An example for a combined plus prescription:

Right eye: sph + 4.00 / cyl - 2.00 90 degrees

Left eye: sph + 3.75 / cyl - 1.50 100 degrees


Maxim 11 May 2017, 16:14

I could also describe the system by a clock.

Your lens with an astigmatism correction of - 3.00 cyl with no myopia or hyperopia correction could be mounted

at 0 degrees = 3 o'clock or 9 o'clock

at 90 degrees = 6 o'clock or 12 o'clock -

other examples could be:

Right eye at 45 degrees 1:30 and

left eye at 135 degrees = 10:30

and so forth.

The surface of the lens with a cylinder (=astigmatic) correction hasn't got the shape of a perfect ball, but the shape of an egg, of a mango, of an american football instead.

When you put those lenses in light beams (bicycle lamp, pocket lamp, sun shining etc.) the plus lenses concentrate the light in two lines, and not in a punctual structure. The minus lenses for myopia don't spread the light evenly, but more in one direction than into the other direction.


Maxim 11 May 2017, 16:02

PS: Have you been a good scholar in mathematics and/or in geography?

These degrees refer to the 360 degrees of a full circle (in two dimensions a cylinder, or a ball), similar to the East-/West and North-/South degrees describing a position on the earth.


Maxim 11 May 2017, 15:52

No answer so far to Benn's question? I'll try it.

1) astigmatism comes together with myopia, with hyperopia or with +/+ 0.00 (plano).

2) astigmatism correction is defined from the left to the right, then as = degrees or 180 degrees

OR from top to bottom (vertical) as 90 degrees,

OR as values between those (diagonals etc.).

3) if you look through a lens with no correction for myopia or hyperopia, but with a -3.00 cyl correction for astigmatism at 0 degrees / 180 degrees, a person like Arnold Schwarzenegger with shrink, and would look like a little fat man like Laurel from Stan and Laurel.

If you look throught the sam lens, but turned by 90 degrees (now -3.00 cyl at 90 degrees) Arnold wil look same size, however much slimmer and thinner, like Stan now.

You can make a simple check, if a given pair of glasses has a correction for astigmatism:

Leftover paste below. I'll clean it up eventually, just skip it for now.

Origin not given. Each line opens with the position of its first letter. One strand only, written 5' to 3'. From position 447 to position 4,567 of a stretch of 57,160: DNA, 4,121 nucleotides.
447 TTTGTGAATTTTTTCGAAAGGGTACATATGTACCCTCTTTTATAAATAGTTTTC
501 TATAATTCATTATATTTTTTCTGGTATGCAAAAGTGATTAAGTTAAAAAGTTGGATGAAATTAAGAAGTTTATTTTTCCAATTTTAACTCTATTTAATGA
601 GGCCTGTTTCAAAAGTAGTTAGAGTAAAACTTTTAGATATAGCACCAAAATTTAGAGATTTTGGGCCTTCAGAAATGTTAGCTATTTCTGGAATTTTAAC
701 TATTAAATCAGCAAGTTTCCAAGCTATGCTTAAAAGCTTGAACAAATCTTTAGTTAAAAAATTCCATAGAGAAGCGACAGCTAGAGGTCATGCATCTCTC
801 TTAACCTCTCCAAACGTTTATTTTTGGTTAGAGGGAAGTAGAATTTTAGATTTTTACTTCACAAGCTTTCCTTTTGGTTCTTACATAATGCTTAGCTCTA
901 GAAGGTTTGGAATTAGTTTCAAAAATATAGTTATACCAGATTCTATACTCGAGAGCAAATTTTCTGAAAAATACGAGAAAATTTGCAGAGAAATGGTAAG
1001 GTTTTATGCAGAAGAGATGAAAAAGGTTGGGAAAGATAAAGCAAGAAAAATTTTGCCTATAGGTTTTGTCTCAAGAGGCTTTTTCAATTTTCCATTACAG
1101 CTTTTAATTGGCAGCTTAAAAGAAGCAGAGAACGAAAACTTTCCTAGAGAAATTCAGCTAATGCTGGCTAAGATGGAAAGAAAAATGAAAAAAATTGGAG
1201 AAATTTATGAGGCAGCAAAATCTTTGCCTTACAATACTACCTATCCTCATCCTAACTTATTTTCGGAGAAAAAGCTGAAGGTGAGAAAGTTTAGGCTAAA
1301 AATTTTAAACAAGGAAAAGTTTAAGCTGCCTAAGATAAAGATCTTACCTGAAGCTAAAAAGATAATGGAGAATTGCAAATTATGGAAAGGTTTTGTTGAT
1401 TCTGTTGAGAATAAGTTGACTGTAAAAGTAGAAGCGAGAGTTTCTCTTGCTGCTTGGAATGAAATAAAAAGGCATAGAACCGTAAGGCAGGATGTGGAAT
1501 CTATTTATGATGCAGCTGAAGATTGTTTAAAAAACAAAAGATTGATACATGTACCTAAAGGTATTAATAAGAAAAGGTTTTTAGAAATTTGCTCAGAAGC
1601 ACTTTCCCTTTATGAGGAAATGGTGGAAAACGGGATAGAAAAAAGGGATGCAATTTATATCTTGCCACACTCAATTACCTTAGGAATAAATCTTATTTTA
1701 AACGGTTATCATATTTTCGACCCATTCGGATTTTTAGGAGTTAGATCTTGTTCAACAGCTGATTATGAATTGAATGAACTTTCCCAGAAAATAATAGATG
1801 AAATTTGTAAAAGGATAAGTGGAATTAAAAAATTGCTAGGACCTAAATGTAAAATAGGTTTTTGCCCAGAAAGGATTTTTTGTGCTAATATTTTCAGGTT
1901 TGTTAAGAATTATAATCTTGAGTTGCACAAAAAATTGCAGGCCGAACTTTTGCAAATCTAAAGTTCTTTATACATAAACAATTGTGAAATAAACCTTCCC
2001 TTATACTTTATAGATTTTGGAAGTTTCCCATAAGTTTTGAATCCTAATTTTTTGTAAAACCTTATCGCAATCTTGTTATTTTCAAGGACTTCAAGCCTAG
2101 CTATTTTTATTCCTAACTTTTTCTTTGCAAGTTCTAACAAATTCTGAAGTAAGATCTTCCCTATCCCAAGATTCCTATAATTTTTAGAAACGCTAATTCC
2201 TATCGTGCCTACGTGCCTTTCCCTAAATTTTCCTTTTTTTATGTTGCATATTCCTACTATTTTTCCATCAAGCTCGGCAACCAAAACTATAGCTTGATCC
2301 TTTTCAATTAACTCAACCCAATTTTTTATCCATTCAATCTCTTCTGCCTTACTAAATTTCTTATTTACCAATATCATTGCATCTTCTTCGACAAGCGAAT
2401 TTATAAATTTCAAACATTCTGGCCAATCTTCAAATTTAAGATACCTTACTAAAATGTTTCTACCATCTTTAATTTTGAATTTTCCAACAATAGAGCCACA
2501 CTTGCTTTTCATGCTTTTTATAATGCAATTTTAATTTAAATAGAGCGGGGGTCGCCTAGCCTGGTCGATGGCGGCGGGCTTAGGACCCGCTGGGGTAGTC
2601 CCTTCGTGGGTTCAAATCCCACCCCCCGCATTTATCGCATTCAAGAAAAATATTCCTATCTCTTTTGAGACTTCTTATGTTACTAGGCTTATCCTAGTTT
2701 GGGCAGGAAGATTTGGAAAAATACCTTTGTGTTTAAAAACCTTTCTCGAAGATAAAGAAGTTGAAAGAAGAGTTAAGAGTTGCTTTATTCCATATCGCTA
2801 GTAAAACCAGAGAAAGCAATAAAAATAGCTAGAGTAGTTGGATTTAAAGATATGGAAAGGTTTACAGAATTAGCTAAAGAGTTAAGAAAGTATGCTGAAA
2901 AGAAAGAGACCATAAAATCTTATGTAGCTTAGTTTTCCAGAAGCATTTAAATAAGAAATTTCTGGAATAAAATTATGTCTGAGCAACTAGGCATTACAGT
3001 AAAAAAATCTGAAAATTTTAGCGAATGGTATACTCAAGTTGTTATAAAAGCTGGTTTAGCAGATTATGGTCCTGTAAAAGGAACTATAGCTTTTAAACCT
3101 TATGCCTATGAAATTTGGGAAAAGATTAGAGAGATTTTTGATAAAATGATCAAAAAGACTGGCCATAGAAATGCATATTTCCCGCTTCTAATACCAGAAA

When you turn the glasses, looking through the lens, and a person (or a door, a cupboard, a window etc. - everything) changes change theier shape from fat to thin, then the lens provides correction for astigmatism. When they don't change their shape / their form, then we have a simple myopia or hyperopia correction (or no correction at all) without corretion for astigmatism.


Benn 10 May 2017, 11:00

Okay I need help. I understand plus and memos numbers. I can see a -3.00 lens looks like or a plus 3.00. But what does a minos three in astigmatism look like.

Sorry to be so dumb.


Cactus Jack 12 Mar 2017, 19:46

Wondering,

I think you may find this helpful, particularly the part about Astigmatism.HOW TO STUDY FOR AN EYE EXAM

An eye exam is not like an exam that you might take in school and there is really no way to study for it. However, you can prepare for it and learn about your role in the exam. The best eye exams are a team effort between you and the Examiner. Part of the preparation is to learn what to expect, particularly if this is your first eye exam.

One important thing you need to keep in mind is that the Examiner has no way to experience what you are seeing. He/she has to depend on your answers to questions.

There are two parts to an eye exam. The first part is the Objective part. This part consists of:

1. Taking a Visual History where you describe your vision and the kinds of problems you are having.

2. Checking the internal pressure in your eyes for symptoms of Glaucoma. This is one of the very few parts of an eye exam that is even mildly uncomfortable and the discomfort only lasts for a few seconds. There are two basic ways to do the pressure test.

A. Using a special instrument to lightly touch your Cornea. Not to worry here. Before doing this type of test a drop of mild anesthetic will make sure you don’t even feel it.

B. There is a new type instrument that uses a puff of air directed against your cornea. No anesthetic is required, but the puff will startle you. The puff of air is harmless and there are huge benefits. Detecting Glaucoma early, before it can do damage can save your eyesight.

3. The examiner will also get a preliminary estimate of your refractive error by using an Auto-Refractor or manually by using a small hand held instrument called an Ophthalmoscope or Retinoscope.

The Auto-Refractor is a relatively new instrument that was developed in conjunction with NASA to check Astronauts vision in space. You look into the machine with each eye individually where you will see a scene or a pattern. The machine will adjust its internal lenses to focus the image you see on your retina. The Auto-Refractor only takes a few seconds for each eye and it then prints out your estimated prescription.